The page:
Evpo Agnic, The (Skipper I)

JurisdictionEngland & Wales
Judgment Date14 July 1988
Judgment citation (vLex)[1988] EWCA Civ J0714-4
Docket Number88/0617
CourtCourt of Appeal (Civil Division)
Date14 July 1988
The Owners of The Cargo Lately Laden
On Board The Ship "skipper I"
The Owners of The Ship
"Evpo Agnic"

[1988] EWCA Civ J0714-4


The Master of The Rolls

(Lord Donaldson)

Lord Justice Butler-Sloss

Sir Roualeyn Cumming-Bruce





Royal Courts of Justice

MR M.N. HOWARD Q.C. and MR N.K. MEESON, instructed by Messrs Holman Fenwick & Willan, appeared for the Appellants (Defendants).

MR K.S. ROKISON Q.C. and MR STEPHEN RUTTLE, instructed by Messrs Clyde & Co., appeared for the Respondents (Plaintiffs).


This appeal from an order of Sheen J., sitting as Admiralty Judge, concerns the arrest of a putative sister ship and is said, probably rightly, to raise novel and important issues.


The story begins on some unrevealed date in 1987 when, in unrevealed circumstances, the "Skipper I" sank at some unrevealed place. The plaintiffs' claim, in the time-honoured phrase, to be "The Owners of the cargo lately laden on board the ship 'Skipper I'". The cargo was shredded steel scrap shipped in Boston under a bill of lading dated 24th April 1987 for carriage to Turkey. The bill of lading was signed on behalf of the master.


On 28th January 1988 the plaintiffs issued a writ in an admiralty action in rem against "The Owners of the Ship or Vessel 'Evpo Agnic'"and on 1st February 1988 applied for a warrant for the arrest of that ship. The application was supported by an affidavit sworn by Miss Fairhurst, a legal assistant in the employ of Clyde & Co., the plaintiffs' solicitors. She swore two further affidavits at later stages, but this was the affidavit which led to the issue of the warrant and to the arrest of the "Evpo Agnic".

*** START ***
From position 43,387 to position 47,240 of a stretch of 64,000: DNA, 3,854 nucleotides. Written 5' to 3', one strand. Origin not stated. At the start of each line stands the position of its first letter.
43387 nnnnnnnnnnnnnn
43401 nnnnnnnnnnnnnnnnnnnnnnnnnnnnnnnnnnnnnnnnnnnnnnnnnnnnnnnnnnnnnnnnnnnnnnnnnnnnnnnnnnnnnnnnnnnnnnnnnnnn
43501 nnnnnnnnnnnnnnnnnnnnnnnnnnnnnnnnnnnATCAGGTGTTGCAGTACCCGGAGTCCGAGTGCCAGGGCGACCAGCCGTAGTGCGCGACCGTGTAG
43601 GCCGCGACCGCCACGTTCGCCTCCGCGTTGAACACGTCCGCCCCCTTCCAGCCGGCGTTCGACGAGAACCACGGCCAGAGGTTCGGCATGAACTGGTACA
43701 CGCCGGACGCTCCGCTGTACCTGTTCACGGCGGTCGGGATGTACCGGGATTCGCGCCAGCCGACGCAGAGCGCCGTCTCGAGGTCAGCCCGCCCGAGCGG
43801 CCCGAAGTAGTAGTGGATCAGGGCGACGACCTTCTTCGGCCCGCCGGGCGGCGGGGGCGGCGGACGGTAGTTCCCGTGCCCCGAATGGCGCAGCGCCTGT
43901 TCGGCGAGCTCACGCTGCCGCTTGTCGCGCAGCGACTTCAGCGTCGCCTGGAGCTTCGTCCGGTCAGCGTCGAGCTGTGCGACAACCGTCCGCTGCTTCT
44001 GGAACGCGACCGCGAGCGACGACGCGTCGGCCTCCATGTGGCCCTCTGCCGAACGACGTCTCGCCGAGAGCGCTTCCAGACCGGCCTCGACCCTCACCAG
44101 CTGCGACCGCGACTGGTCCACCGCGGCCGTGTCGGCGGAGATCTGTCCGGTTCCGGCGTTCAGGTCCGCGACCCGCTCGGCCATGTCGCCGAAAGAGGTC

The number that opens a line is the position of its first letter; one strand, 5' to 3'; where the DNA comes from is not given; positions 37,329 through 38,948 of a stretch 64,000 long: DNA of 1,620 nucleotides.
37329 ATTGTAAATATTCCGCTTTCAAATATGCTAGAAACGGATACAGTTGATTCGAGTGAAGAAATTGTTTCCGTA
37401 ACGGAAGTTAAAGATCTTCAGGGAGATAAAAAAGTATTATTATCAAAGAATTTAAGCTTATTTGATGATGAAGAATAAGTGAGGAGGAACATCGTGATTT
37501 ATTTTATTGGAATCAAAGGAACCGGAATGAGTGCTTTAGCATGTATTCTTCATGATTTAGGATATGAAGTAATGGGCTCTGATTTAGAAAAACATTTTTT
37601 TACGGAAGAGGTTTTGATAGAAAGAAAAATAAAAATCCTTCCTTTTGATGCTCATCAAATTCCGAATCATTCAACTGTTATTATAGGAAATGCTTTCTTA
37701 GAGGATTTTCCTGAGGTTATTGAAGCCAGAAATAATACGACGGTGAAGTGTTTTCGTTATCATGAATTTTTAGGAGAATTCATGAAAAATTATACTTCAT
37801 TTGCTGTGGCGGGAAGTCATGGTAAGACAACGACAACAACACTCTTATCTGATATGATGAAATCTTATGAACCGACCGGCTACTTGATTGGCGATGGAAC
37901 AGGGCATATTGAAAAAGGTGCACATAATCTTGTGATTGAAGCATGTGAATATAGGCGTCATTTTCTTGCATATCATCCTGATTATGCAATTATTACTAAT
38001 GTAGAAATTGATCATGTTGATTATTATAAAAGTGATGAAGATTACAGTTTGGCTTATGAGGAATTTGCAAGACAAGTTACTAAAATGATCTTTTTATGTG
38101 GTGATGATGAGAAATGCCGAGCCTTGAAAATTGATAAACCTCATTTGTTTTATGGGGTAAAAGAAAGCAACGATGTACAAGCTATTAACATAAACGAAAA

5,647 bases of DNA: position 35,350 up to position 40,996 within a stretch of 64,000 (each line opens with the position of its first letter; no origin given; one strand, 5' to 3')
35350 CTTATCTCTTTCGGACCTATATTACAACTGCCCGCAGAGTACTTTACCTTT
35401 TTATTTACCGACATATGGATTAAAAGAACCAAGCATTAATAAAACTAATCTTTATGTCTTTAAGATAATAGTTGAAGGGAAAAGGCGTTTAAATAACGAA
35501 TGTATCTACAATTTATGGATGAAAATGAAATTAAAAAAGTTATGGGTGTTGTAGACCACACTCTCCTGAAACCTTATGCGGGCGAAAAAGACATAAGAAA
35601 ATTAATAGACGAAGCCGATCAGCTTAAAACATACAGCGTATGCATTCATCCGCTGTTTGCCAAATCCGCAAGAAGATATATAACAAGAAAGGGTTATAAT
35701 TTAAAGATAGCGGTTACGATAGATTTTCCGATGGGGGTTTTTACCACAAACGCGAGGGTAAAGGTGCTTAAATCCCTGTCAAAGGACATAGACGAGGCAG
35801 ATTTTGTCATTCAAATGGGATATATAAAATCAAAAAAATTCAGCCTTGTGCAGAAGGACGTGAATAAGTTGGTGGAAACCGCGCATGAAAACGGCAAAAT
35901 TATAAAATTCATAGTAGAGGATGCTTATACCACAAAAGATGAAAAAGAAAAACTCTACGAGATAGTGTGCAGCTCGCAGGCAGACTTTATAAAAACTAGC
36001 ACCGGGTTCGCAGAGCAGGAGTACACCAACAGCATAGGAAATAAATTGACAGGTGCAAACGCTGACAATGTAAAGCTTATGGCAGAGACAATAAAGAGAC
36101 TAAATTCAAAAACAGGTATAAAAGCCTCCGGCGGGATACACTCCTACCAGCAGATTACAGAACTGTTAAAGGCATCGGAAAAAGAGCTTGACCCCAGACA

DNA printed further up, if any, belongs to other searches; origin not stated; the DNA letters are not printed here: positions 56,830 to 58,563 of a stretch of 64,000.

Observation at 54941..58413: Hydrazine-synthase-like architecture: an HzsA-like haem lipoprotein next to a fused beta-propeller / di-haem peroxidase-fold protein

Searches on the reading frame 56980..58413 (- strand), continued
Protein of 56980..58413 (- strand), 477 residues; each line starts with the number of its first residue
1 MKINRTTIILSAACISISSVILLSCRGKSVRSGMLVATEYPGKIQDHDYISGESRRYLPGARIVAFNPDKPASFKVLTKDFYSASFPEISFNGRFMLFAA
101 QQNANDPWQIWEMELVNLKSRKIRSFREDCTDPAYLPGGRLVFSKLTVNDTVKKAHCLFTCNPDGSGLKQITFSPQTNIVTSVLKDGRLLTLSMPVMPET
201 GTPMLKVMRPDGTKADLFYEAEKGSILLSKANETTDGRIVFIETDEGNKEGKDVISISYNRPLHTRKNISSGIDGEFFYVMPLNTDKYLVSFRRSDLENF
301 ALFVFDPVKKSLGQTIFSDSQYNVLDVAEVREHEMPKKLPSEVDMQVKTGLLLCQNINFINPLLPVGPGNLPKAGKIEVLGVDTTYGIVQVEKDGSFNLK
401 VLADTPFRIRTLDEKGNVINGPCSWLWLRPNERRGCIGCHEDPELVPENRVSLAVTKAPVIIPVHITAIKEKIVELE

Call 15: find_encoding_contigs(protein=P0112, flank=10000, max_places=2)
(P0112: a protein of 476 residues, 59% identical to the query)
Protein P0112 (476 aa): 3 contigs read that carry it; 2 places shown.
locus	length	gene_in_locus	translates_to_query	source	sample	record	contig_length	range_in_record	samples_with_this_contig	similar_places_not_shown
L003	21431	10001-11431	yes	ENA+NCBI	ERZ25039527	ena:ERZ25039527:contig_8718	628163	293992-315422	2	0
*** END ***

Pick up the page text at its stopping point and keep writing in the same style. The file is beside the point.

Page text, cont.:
Miss Fairhurst made the following points:

  • (i) "The Plaintiffs' claim against the Owners of the Ship or Vessel 'EVPO AGNIC', who are, or were, at all material times the Owners of the Ship or Vessel 'SKIPPER 1', is for damages for breach of an oral and/or wirtten contract and/or duty in and about the loading, handling, custody and care of the Plaintiffs' cargo and the carriage thereof on board the Defendants' Ship or Vessel 'SKIPPER 1' in the year 1987".

  • (ii) "The person who would be liable in an action in personam ('the relevant person') when the cause of action arose against the 'SKIPPER 1' is also the beneficial owner as respects all the shares in the ship or vessel 'EVPO AGNIC' at the time the Writ was issued herein."

  • (iii) The "Skipper I" was at all material times owned by Skipper Shipping Co. S.A. of Panama and was managed by Pothitos Shipping Co. S.A. of Panama.

  • (iv) The shareholders in Skipper Shipping Co. S.A. were Rodolfo Silva Batista and Jose Ignacio de Sedas, each holding one share in the company. The president/director and vice-president/director were respectively Evangelos Pothitos and Dimitrios Kapsarachis. In a susbequent affidavit Miss Fairhurst corrected this information, having been told that the two alleged shareholders may only have had a right to become shareholders which, it appears, is sufficient for the purposes of the formation of a Panamanian company. Nothing turns on this.

  • (v) The "Evpo Agnic" is and was at all material times owned by Agnic Shipping S.A. of Panama.

  • (vi) The shareholders—or those having a right to become shareholders—in Agnic Shipping S.A. and that company's president/director and vice-president/director were the same individuals as was the case with Skipper Shipping Co. S.A.


Miss Fairhurst's conclusion was expressed in the following terms:

  • "(13) Thus, although prima facie the 'SKIPPER 1' and 'EVPO AGNIC' are owned by separate one ship-owning companies, it becomes clear on lifting the veil of incorporation that the shareholders in each of these companies are the same, and their President/Director and Vice President/ Director are also the same.

  • (14) In the circumstances it is my belief that the owners of the Vessel 'SKIPPER 1' were on the date of the issue of the Writ herein beneficial Owners as respects all shares in the Ship or Vessel 'EVPO AGNIC', and that it is clearly the case that the two separate companies which are the registered owners according to Lloyd's Records, are part of an arrangement which has the effect of covering up the true ownership of these Vessels. Such being the case I respectfully submit that the Court should lift the corporate veil in order to determine that the 'relevant person', who would be liable on an action in personam, is also the present beneficial owner of all shares in the 'EVPO AGNIC.'